“Come on,” Penny cajoled her, opening a closet door. “I keep these here for emergencies.” Three suit jackets hung in plastic dry-cleaner bags. “I think we’ll go with the red one. It’s a power colour you know, just what you need after the morning you’ve had.” It was a little tight but nothing Grace couldn’t overcome by sucking her stomach in a little. The broken heel posed a bigger problem. Penny’s feet were a good two sizes smaller than her own, so no chance of a swap.
“Got it!” Penny grinned, and shot out of the tearoom, returning a moment later with a large tube of super glue. “Nothing a bit of this stuff can’t fix!”
They quickly globbed the glue onto Grace’s heel and pressed it back onto the shoe.
“It says to hold it on for three to five minutes, won’t Mr Cole be expecting me?” Grace asked anxiously. Archie Cole may have been nearing retirement age, but his reputation as a punctual and very particular boss preceded him. Rumor had it he’d walked out on the Prime Minister once when he’d been kept waiting.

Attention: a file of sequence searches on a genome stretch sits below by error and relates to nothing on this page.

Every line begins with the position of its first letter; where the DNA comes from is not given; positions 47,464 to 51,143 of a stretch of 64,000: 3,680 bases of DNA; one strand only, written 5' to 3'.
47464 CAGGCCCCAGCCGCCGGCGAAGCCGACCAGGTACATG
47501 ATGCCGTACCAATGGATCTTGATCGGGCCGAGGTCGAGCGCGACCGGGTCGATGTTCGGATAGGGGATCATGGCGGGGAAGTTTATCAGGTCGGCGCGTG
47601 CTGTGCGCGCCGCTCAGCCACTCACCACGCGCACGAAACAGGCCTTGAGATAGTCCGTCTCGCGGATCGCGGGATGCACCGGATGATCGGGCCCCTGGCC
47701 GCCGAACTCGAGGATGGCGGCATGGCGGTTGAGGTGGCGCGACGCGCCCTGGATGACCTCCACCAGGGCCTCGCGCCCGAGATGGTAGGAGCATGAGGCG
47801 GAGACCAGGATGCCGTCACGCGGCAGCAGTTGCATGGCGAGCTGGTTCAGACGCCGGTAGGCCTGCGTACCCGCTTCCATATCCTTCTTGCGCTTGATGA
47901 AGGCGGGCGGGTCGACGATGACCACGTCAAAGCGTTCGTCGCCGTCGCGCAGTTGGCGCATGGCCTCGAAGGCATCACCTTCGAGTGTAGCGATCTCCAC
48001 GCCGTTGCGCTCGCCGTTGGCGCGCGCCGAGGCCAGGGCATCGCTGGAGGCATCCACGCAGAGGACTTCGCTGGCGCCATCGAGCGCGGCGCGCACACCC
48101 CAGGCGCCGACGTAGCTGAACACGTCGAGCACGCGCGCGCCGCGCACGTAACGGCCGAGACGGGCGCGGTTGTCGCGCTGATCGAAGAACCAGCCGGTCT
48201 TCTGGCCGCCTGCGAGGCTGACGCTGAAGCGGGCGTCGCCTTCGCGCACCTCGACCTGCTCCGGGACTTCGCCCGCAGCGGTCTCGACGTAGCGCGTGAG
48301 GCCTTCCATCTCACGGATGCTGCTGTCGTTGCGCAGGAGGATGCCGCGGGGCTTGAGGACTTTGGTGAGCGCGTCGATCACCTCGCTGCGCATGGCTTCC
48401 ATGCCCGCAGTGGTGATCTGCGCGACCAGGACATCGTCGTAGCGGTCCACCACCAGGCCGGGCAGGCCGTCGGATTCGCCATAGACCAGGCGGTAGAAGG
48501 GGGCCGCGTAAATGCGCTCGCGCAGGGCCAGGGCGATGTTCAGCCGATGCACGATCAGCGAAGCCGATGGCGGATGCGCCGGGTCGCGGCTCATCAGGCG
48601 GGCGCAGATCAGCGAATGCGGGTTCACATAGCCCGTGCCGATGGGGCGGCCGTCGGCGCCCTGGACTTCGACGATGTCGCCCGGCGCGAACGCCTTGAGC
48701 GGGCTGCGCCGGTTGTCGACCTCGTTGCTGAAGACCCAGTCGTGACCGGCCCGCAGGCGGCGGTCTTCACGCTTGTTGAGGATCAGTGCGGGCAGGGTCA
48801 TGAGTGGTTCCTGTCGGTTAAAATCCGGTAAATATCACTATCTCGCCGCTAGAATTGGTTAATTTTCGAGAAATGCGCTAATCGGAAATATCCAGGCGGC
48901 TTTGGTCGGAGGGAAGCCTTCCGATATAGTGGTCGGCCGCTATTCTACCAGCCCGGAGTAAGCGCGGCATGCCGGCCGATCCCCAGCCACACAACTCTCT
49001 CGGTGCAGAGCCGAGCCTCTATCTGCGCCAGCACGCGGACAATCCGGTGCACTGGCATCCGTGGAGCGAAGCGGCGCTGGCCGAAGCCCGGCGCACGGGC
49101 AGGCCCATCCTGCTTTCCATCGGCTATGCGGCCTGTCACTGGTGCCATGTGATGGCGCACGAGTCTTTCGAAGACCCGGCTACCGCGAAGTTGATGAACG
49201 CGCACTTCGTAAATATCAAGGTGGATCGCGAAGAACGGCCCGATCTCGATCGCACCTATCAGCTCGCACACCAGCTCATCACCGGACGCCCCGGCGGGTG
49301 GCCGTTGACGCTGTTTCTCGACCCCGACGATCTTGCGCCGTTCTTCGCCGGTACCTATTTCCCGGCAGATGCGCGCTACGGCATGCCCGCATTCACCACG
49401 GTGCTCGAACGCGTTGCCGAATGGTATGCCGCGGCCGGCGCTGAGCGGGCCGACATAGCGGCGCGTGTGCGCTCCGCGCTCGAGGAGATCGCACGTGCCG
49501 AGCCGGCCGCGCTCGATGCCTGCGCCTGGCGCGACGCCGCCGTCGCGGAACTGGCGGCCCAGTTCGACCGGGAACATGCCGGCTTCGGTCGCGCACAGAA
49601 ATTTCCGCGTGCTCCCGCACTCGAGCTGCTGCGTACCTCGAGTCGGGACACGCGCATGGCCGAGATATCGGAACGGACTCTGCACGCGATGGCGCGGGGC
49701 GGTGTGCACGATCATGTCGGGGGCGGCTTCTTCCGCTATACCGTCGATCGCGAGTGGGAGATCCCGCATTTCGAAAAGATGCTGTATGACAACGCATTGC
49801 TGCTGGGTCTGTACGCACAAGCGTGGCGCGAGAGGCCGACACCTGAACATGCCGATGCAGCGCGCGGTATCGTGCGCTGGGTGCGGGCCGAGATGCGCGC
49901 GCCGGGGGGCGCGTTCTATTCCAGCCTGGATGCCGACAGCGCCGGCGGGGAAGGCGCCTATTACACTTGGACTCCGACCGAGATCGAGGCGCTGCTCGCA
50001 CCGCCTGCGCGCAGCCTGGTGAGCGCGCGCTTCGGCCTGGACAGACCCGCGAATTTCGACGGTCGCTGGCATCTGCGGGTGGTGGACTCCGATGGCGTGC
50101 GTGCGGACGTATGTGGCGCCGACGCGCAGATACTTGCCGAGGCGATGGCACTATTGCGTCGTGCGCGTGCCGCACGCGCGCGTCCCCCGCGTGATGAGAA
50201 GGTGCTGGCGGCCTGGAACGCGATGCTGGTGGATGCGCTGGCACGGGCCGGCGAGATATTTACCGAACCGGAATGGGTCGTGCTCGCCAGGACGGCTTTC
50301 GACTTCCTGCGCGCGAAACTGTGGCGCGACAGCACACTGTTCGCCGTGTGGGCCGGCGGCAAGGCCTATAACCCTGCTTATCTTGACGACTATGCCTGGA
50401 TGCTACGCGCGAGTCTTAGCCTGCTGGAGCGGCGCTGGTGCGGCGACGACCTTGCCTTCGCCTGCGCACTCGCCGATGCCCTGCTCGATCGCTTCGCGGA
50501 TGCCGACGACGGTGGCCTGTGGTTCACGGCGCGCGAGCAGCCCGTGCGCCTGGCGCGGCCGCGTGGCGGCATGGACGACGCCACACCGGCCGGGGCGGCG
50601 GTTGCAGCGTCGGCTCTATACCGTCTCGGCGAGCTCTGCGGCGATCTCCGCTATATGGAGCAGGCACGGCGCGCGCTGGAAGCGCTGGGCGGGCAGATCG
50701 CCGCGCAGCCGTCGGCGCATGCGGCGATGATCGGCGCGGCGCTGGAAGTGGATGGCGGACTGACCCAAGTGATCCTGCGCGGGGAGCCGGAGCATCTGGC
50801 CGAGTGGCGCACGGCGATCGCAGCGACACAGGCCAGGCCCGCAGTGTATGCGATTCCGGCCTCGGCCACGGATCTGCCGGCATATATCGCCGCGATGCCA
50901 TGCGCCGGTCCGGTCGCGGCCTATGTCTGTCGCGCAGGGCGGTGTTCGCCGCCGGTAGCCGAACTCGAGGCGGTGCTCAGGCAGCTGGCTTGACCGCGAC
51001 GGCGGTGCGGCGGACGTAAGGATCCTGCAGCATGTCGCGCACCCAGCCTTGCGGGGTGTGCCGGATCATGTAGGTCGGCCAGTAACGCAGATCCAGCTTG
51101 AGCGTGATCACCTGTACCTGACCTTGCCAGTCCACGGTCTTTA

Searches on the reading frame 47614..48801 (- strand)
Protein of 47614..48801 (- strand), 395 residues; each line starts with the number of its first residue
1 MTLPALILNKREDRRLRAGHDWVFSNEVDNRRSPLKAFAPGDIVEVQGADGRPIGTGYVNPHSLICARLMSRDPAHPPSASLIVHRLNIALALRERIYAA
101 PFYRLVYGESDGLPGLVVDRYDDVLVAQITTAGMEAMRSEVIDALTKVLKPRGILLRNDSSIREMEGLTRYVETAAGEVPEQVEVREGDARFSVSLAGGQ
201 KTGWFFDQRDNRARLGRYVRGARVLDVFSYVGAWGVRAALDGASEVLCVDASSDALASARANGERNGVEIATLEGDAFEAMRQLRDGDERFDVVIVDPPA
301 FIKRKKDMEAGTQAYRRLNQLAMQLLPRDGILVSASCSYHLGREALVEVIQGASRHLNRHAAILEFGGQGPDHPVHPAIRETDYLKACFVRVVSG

“You stay there and hold it together, I’ll keep Mr Cole occupied.”
Grace did as she was told. She took a few deep breaths and ran through her strengths one more time. She had extensive experience, she liked to take the initiative, she was good under pressure. She almost laughed out-loud at that one.
After three minutes she stuffed her foot back in her boot and prayed it would hold. She returned to the reception area just as Mr Cole appeared from his office.
“Really Penny,” he rolled his eyes, “Paul Best? You know that man can talk till the cows come home.”
“Sorry about that,” Penny said brightly, “Grace Foster, this is Archie Cole.” Penny winked at Grace as she shook Archie’s hand.
“Ah Grace, your CV looks excellent, come through to my office.” Penny gave Grace a quick thumbs up.
The next few minutes went well and Grace began to relax. They discussed her experience and Archie seemed impressed. Both jumped when Penny come bursting through the door, her face twisted in concern. She whispered to her boss and Grace attempted not to eavesdrop.
“I’m afraid we’ll have to call this interview short,” Archie Cole apologised to Grace. “But I would like to meet with you again when I return from Singapore.”